Our understanding of the role that various vitamins and minerals play in the body is still growing, even as related to well-known vitamins like vitamin D. We all know how important it is to get dairy in our diets, especially for building strong teeth and bones. While our oral health gets a mention in this, our teeth aren’t the only thing that benefits from receiving an abundance of vitamin D. Our gums are one of the major beneficiaries of getting enough of this essential nutrient, and it has demonstrated the ability to combat periodontal disease. This condition stands as one of the most frequent causes of tooth loss in adults.
What Is Periodontal Disease?
Most of us are familiar with gingivitis, the most basic form of gum disease that affects over 90% of Americans at some point in their lives. The puffy gums that are tender and occasionally bleed when brushed are symptoms that signify this condition. When left untreated, this condition can develop into the more severe periodontal disease. In addition to the symptoms mentioned above, periodontal disease can also cause the gums to detach from the teeth, damage the connective tissue that secures our teeth in place, and even begin to damage the jawbone in severe cases. All of these together lead to the loss of teeth in patients experiencing this condition. Vitamin D helps protect us from this condition in the following ways:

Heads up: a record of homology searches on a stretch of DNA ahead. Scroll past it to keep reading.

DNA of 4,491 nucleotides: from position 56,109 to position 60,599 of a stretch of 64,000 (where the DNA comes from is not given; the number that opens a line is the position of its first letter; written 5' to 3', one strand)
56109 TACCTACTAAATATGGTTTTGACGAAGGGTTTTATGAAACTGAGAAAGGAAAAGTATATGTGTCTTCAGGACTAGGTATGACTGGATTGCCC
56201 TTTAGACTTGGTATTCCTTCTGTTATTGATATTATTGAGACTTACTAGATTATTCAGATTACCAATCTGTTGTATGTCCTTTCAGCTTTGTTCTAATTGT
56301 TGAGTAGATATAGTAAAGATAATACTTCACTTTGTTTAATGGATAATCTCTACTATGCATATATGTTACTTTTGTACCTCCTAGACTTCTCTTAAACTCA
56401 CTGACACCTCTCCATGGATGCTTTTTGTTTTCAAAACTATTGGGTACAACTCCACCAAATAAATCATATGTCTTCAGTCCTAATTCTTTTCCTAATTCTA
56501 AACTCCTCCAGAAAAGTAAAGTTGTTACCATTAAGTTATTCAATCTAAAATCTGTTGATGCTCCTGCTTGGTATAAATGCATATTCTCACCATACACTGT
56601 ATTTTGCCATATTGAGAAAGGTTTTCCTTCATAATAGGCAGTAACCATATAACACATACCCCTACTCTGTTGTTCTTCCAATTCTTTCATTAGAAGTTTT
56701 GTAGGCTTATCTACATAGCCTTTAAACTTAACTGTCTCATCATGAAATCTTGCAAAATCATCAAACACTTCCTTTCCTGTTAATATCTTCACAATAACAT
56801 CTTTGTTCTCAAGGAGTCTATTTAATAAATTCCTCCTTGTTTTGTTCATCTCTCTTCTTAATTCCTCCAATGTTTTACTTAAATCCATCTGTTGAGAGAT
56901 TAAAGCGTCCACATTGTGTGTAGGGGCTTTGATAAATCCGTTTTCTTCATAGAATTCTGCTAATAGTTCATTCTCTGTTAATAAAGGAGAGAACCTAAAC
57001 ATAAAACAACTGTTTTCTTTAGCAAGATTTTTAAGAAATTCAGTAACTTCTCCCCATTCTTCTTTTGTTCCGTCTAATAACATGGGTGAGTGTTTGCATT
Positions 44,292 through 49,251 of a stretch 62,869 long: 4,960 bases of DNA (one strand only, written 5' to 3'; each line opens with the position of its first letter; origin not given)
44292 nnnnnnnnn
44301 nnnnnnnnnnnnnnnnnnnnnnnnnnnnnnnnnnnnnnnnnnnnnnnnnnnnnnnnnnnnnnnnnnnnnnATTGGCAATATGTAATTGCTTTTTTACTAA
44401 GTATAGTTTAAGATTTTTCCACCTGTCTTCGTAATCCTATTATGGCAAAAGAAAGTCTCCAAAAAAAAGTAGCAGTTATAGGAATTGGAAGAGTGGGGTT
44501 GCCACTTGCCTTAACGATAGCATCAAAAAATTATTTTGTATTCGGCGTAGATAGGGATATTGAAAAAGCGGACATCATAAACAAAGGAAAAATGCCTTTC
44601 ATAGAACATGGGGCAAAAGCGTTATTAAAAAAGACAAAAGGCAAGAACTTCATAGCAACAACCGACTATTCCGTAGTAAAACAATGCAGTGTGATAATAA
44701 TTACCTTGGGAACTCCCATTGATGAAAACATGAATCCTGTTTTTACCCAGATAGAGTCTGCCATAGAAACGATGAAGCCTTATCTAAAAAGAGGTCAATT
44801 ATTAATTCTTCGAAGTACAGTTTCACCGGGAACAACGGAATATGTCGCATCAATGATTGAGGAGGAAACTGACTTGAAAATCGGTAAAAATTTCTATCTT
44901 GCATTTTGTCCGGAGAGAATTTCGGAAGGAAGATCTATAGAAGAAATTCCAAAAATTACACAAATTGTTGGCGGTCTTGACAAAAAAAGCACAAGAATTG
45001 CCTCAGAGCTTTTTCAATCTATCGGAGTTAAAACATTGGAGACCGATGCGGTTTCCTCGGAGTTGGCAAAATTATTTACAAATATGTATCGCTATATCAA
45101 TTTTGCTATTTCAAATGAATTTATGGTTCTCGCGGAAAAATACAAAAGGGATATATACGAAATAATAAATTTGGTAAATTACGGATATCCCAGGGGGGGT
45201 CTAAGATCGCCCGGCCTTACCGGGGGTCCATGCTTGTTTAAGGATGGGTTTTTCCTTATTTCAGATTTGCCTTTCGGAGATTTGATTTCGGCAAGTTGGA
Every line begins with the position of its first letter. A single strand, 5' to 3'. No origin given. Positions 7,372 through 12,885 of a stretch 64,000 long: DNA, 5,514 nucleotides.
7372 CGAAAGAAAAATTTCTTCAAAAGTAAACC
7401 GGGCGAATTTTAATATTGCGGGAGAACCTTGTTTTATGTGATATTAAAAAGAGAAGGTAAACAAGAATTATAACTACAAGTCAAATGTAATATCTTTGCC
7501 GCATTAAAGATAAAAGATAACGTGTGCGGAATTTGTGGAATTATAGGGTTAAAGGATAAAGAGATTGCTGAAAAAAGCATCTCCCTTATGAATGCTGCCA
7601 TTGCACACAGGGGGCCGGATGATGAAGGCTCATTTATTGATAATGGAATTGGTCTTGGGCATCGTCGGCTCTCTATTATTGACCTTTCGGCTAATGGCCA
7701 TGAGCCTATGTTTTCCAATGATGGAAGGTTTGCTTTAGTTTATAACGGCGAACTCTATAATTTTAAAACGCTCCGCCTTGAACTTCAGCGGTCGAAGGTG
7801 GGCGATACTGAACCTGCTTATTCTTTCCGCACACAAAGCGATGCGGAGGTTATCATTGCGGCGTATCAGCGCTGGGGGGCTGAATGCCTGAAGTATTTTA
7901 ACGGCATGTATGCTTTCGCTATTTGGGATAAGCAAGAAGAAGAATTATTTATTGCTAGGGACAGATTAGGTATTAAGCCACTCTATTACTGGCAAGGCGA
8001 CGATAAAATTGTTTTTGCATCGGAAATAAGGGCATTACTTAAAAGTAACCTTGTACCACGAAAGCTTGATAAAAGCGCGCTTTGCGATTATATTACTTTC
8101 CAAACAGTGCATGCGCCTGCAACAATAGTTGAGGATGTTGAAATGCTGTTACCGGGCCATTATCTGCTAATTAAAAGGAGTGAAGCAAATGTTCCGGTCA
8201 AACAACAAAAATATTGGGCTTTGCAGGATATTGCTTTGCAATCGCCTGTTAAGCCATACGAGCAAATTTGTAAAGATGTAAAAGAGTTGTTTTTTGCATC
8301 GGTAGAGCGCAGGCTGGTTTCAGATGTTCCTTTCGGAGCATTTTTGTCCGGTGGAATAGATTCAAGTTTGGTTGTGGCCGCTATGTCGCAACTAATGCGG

- Healthy gums require vitamin D to remain healthy, even in the absence of periodontal disease.
- Vitamin D has been shown to help battle periodontal disease when it’s present.
- Vitamin D also attacks the mutans virus responsible for this condition when found in the bloodstream.
- It also helps gums and bones heal when periodontal disease has been successfully treated.
The elements of Vitamin D responsible for the antibacterial action described above are known as cathelicidins and defensins. These natural antibiotics help to reduce the total number of bacteria found in the mouth. It also helps to reduce the enzyme matrix metalloproteinases or MMP. This enzyme has been connected with the presence of periodontal disease. Those without sufficient vitamin D in their diet don’t experience these benefits and are left more vulnerable to advanced gum disease or periodontitis.
How Can I Ensure I’m Getting Enough Vitamin D?
It’s likely that you’ve heard about the importance of getting dairy in your diet when you were growing up. This is due to milk products typically being fortified with Vitamin D in the United States. Combined with the naturally high level of calcium in dairy, it’s a solid way of making sure your teeth, gums, and bones are all protected. For those who choose not to drink milk or are lactose intolerant, there are other dietary options as well. Egg yolk, sardines, salmon, and shrimp all contain high levels of Vitamin D. Of course, the easiest way to get enough Vitamin D is simply to spend sufficient time outdoors, just a few hours a week. Our body naturally produces this vitamin when exposed to sunlight; just be sure to use sunscreen!